Bill Gates 'Discovers' 14-Year-Old Formula on Climate Change

Bill Gates
(Image credit: Paolo Bona |

Bill Gates just released a climate science equation that explains how the world can lower carbon dioxide emissions "down to zero," according to the 2016 edition the annual letter he and his wife, Melinda, published. This letter went online on Monday (Feb. 22).

Problem is, the equation isn't exactly new. It's widely known in the climate science community as the Kaya identity, and was reviewed in the scientific literature in 2002 in the journal Proceedings of the National Academy of Sciences.

But instead of grilling Gates about the origins of the formula, climate scientists are glad he's talking about it, said Michael Mann, a distinguished professor of atmospheric science at Pennsylvania State University. [The Reality of Climate Change: 10 Myths Busted]

"My guess is that he had seen this somewhere in the past, and sort of forgot where it came from," Mann said. "And thought that maybe he had come up with it. I'll give him the benefit of the doubt."

The genesis of Gates' equation might remain a mystery for now — the Bill & Melinda Gates Foundation didn't return Live Science's requests for comment. But no matter where the equation came from, it can help scientists keep tabs on carbon dioxide emissions, Mann said.

The Kaya identity explains the factors involved in carbon dioxide output, but it's not a "magical formula," Mann said. "It's a way of breaking our carbon emissions into a number of factors, each of which we can try to focus on separately."

However, none of the factors is independent of the others, and so cannot be viewed in isolation, Mann said.

Here is a snippet from Gates' annual letter explaining the variables: 

"Here's what I came up with: P * S*E*C = CO2," Gates wrote. "That might look complicated. It's not.

"On the right side you have the total amount of carbon dioxide (CO2) we put in the atmosphere. This is what we need to get to zero. It's based on the four factors on the left side of the equation: The world's population (P) multiplied by the services (S) used by each person; the energy (E) needed to provide each of those services; and, finally, the carbon dioxide (C) produced by that energy."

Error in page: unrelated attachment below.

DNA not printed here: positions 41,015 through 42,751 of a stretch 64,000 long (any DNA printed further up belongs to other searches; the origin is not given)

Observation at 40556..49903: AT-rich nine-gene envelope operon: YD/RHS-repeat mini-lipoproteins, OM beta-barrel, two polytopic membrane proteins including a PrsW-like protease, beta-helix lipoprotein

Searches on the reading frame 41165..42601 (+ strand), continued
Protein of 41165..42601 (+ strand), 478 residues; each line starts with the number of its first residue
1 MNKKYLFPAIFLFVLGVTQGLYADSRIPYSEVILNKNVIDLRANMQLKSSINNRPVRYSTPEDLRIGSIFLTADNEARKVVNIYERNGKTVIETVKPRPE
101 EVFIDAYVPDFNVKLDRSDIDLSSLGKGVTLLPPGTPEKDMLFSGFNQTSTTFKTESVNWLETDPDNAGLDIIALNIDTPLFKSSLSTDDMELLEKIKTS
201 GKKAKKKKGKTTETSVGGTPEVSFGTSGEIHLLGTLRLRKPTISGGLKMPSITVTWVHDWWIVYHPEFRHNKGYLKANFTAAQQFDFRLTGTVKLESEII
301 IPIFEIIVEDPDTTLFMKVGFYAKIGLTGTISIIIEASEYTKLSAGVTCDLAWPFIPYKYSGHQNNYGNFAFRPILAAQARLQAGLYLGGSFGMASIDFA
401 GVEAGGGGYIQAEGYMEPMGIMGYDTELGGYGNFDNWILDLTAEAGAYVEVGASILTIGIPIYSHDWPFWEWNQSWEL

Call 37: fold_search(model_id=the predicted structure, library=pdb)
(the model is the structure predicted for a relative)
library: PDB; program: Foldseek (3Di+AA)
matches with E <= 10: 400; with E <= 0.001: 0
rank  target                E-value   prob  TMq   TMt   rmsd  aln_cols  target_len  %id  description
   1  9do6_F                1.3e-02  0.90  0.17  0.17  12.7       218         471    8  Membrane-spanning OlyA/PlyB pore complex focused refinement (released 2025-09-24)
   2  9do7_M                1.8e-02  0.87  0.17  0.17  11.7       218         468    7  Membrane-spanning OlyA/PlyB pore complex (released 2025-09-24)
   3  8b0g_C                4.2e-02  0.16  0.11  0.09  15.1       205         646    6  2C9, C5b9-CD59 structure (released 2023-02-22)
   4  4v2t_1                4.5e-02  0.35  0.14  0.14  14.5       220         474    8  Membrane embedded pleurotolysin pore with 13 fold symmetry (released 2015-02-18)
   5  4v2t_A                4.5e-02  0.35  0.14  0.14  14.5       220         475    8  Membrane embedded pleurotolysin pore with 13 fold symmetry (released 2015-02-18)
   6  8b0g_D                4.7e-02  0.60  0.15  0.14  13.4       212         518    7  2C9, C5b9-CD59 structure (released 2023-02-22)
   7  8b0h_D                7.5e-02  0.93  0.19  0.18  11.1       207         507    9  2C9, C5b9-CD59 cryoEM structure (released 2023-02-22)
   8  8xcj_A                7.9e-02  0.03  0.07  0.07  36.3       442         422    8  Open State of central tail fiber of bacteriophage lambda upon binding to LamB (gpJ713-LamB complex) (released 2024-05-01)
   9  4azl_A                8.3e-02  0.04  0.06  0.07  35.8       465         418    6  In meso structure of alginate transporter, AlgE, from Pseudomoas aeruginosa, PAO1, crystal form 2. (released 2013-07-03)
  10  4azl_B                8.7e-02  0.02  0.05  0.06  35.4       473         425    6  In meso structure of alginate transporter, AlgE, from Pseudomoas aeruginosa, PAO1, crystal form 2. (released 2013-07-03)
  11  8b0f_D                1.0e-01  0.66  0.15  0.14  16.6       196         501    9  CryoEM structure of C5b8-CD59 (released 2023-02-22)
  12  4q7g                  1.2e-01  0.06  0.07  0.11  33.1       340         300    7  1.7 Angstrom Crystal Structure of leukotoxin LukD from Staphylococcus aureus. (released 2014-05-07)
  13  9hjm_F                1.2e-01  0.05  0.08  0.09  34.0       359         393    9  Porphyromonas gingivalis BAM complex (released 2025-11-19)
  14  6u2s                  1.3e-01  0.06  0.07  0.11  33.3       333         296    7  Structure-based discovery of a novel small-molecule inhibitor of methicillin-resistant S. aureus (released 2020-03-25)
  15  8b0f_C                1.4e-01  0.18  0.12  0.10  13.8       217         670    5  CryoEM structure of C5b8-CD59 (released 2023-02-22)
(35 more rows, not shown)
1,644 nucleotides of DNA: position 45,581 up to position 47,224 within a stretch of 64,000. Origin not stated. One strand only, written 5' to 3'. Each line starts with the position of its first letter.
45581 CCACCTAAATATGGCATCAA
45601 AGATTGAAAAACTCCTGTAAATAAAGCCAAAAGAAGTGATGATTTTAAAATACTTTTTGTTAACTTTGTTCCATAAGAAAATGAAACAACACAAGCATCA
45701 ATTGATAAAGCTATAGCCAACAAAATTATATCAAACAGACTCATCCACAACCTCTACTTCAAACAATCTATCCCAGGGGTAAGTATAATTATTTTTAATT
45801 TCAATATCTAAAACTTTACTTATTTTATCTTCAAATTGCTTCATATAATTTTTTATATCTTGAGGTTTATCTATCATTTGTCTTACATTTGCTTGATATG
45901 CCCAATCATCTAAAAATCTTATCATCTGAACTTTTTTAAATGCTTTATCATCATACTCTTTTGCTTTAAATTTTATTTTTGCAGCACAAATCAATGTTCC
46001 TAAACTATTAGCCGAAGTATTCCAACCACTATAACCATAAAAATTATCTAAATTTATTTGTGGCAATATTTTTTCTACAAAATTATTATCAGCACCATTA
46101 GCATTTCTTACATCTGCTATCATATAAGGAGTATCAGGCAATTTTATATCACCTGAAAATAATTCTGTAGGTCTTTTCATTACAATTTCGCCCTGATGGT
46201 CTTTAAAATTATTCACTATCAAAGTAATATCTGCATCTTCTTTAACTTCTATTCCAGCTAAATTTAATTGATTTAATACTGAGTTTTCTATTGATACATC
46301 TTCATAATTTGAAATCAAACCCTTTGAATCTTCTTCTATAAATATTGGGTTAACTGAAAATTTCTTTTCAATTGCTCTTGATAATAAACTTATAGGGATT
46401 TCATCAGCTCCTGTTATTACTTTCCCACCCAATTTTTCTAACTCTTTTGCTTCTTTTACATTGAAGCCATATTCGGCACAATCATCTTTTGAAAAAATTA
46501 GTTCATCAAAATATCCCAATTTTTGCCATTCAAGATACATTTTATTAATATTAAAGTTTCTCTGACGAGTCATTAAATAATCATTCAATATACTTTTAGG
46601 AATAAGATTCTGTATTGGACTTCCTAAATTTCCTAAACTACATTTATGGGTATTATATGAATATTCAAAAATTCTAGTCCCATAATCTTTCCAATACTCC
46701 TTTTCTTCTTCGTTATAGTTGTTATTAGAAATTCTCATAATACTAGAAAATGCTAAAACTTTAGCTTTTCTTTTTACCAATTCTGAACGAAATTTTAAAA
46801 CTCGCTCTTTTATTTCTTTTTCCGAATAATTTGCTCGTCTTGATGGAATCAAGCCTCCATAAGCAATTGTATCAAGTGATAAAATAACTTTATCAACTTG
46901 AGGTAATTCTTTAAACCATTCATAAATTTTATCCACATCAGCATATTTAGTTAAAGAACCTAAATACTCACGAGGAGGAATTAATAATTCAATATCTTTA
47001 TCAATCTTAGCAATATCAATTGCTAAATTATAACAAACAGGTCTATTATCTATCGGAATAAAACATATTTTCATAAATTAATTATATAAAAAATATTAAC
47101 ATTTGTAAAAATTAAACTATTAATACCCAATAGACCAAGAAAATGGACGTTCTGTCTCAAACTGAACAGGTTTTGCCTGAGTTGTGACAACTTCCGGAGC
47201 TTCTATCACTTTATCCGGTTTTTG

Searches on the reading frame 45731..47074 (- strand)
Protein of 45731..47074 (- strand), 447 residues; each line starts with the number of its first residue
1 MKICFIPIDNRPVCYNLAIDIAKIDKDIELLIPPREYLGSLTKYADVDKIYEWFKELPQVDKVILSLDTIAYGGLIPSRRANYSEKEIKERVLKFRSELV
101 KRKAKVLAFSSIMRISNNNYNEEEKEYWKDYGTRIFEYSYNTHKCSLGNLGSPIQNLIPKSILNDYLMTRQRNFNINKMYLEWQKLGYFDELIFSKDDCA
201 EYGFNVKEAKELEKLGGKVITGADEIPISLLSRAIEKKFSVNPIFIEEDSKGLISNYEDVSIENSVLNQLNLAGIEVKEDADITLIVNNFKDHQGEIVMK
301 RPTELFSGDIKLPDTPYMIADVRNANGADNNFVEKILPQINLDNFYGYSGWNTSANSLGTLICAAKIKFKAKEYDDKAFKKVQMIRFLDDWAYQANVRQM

The equation that Bill Gates "discovered," according to a letter he recently published. (Image credit: Bill & Melinda Gates Foundation Screen grab)

Both side of the equation need to reach zero, Gates said. So, one of the variables on the left must equal zero for the world to reach its goal of zero emissions.

The first variable is population. The world supports about 7 billion people now, a number that is projected to reach at least 9 billion by 2050. Population will only continue to grow, or as Gates says in the letter, "no chance it'll be zero."

Services, such as food, clothing, cars and heat, are also growing, "so (S) can't be zero, either," he said. However, the energy needed for each service is decreasing, thanks to progress in technology, such as the LED light bulb, Gates said. Moreover, growing technologies, including solar and wind power, are reducing carbon emissions, he said.

But the world is still far from reaching zero for either energy or carbon emissions, Gates said. "In short, we need an energy miracle" to get to zero carbon dioxide emissions, he said.

Mann said he strongly disagrees.

"He does an injustice to the very dramatic inroads that renewable energy and energy efficiency are making," Mann said, though he added that some of the developments are quite new.

For instance, scientists at Stanford University in California have peer-reviewed, published studies (the most respected type of study) that have "very credible outlines for how we could reach a 100 percent noncarbon energy generation by 2050," Mann said.

Different regions will need different strategies, but a mix of renewable energy — such as wind, solar and geothermal — can help lower energy emissions substantially, Mann said.

In the meantime, the public has made wry observations about Gates' apparent re-discovery.

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Laura Geggel

Laura is the archaeology and Life's Little Mysteries editor at Live Science. She also reports on general science, including paleontology. Her work has appeared in The New York Times, Scholastic, Popular Science and Spectrum, a site on autism research. She has won multiple awards from the Society of Professional Journalists and the Washington Newspaper Publishers Association for her reporting at a weekly newspaper near Seattle. Laura holds a bachelor's degree in English literature and psychology from Washington University in St. Louis and a master's degree in science writing from NYU.